He simply made an already legendary game even more atmospheric and memorable and thats quite an achievement indeed.

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1 hour ago, Eris Falling said:

In the Grip of Fucking Madness. Aztec and The Factory were terrifying maps thanks to that piece.

Oh yeah, I forgot about The Factory.  I also forgot "Lurkers" was used in Ghost Town as well.

 

Here is an honorable mention.  For myself whose first experience with E4 was with PSX Doom, "Hopeless Despair" was quite effective as an opener.

 

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Back in '93 I played Doom right after it was released and was blown away by the gameplay and it's kick ass soundtrack provided by Bobby Prince. I would listen to the ost over and over, especially Dark Halls, Suspense, Demons on the Prey and Sign of Evil. I found myself more immersed by the moody music tracks he composed. When PSX Doom rolled out in 1995 I was once again pulled into an amazing soundscape, but this time it was different. To compliment the darker and moodier visuals, Aubrey Hodges took me into the depths of hell which I didn't even know existed. His work on PSX Final Doom and Doom 64 revealed vistas of unreality that really let me glimpse the road to madness. 

 

My all time favorite track of any Doom is this. To me this conveys everything that is Doom.

 

 

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The timing of this thread is the oddest coincidence. I just got done playing a bit of the PS1 Doom TC for the very first time. When I found this thread, I was in the middle of listening to this soundtrack.

 

I agree with most of your post. However, I feel that the original tunes do have a place in this game. The metal and heavy rock of Bobby Prince's work is fitting for Doomguy's mindset. The guy has total forgotten what fear feels like and he's all about running super fast and ripping and tearing through every demon that stands in his way. He's a total badass and the demon-infested facilities are his playground. Only some tunes feel completely out of place like the samba music in Map02. It cracks me up every time I think about it because I really love the tune but it has no place whatsoever in any Doom game.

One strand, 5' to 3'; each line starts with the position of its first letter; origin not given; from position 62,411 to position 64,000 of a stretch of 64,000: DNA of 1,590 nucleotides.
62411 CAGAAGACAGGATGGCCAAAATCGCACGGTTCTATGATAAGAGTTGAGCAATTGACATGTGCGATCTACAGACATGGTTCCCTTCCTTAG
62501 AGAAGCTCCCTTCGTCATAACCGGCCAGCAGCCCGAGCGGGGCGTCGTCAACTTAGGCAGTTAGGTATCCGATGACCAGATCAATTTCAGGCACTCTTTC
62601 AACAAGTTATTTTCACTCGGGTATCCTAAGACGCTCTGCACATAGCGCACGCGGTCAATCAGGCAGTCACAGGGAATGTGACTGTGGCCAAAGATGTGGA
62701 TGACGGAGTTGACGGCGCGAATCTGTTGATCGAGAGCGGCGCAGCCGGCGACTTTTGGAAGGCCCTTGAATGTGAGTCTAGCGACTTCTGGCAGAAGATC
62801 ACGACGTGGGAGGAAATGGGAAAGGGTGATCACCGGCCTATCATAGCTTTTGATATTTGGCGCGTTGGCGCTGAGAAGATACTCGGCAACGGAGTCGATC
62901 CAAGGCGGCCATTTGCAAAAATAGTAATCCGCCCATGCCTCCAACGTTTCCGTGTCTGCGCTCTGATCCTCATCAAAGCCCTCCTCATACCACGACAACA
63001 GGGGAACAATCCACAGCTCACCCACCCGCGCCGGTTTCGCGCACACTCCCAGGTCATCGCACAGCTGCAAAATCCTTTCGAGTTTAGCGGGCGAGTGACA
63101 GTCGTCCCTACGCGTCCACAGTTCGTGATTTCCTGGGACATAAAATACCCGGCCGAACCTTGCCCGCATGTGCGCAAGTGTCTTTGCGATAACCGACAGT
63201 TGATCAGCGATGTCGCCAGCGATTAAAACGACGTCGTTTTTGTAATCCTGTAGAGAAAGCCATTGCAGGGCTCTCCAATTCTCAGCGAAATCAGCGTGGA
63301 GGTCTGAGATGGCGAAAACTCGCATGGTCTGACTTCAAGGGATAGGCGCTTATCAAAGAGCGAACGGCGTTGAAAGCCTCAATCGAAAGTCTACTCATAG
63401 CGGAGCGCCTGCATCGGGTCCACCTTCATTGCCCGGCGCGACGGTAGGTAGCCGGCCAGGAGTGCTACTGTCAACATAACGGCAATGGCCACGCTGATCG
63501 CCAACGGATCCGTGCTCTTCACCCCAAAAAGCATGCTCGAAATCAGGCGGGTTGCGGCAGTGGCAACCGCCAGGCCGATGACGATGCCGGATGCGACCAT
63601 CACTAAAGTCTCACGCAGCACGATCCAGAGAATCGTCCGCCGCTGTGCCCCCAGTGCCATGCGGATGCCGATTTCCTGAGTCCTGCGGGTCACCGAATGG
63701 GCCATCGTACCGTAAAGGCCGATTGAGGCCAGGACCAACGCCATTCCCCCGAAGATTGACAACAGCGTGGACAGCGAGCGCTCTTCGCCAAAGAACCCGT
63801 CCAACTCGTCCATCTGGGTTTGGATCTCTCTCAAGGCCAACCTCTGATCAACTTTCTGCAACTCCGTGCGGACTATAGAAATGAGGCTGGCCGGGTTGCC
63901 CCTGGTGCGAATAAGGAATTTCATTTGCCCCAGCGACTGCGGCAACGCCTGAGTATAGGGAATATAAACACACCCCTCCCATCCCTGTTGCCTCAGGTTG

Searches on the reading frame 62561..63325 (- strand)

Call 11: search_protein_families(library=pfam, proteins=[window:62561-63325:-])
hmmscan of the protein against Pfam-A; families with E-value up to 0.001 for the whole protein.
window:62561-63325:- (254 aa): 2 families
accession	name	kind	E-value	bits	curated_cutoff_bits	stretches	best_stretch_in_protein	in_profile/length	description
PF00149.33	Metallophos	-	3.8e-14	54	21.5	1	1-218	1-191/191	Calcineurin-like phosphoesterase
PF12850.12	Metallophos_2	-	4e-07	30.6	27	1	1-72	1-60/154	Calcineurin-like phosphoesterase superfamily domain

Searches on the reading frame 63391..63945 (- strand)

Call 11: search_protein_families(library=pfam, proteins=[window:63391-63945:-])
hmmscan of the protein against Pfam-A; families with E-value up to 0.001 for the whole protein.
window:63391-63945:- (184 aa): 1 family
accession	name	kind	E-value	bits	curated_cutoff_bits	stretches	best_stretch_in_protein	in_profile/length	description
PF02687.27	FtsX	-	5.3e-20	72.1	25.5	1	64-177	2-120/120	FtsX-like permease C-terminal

For me, the magic of Aubrey's work comes from the way his music complements the atmosphere in the PS1 version. The colored lighting does wonders for the game. I played through the TC for a while and I'm still in awe over the lighting. The ambient soundtrack is just fantastic. It's perfect to me because it's not exactly shooting for horror, and it doesn't have that industrial feel as in Quake. It's just moody and somehow, the tunes are good enough that I want to listen to them outside the game.

 

Before finally getting a hold of the TC, I've been watching play throughs of the PS1 version online all week mostly just to listen to the soundtrack and also to appreciate the awesome colored lighting they added in. It's such a great port of an already great game.

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Wonder what you guys think of the missing and new tracks from his releases. Final Doom had three tracks that werent ready for the deadline, explaining why the last three Master Levels didnt have unique tracks, it was great hearing the intended tracks for those levels the last time I played PSX Doom.

I play his soundtracks a lot, PSX/Final Doom's soundtracks are actually calming for me. Doom 64's music still creeps me out, especially Voices in the Blood and The Rotted Foul, likely because I didnt grow up with them.

Quake 1 and 2 on N64, also by Aubrey, have the same style of music, if you guys want to try that in Doom one day.

Edited by Devalaous : derped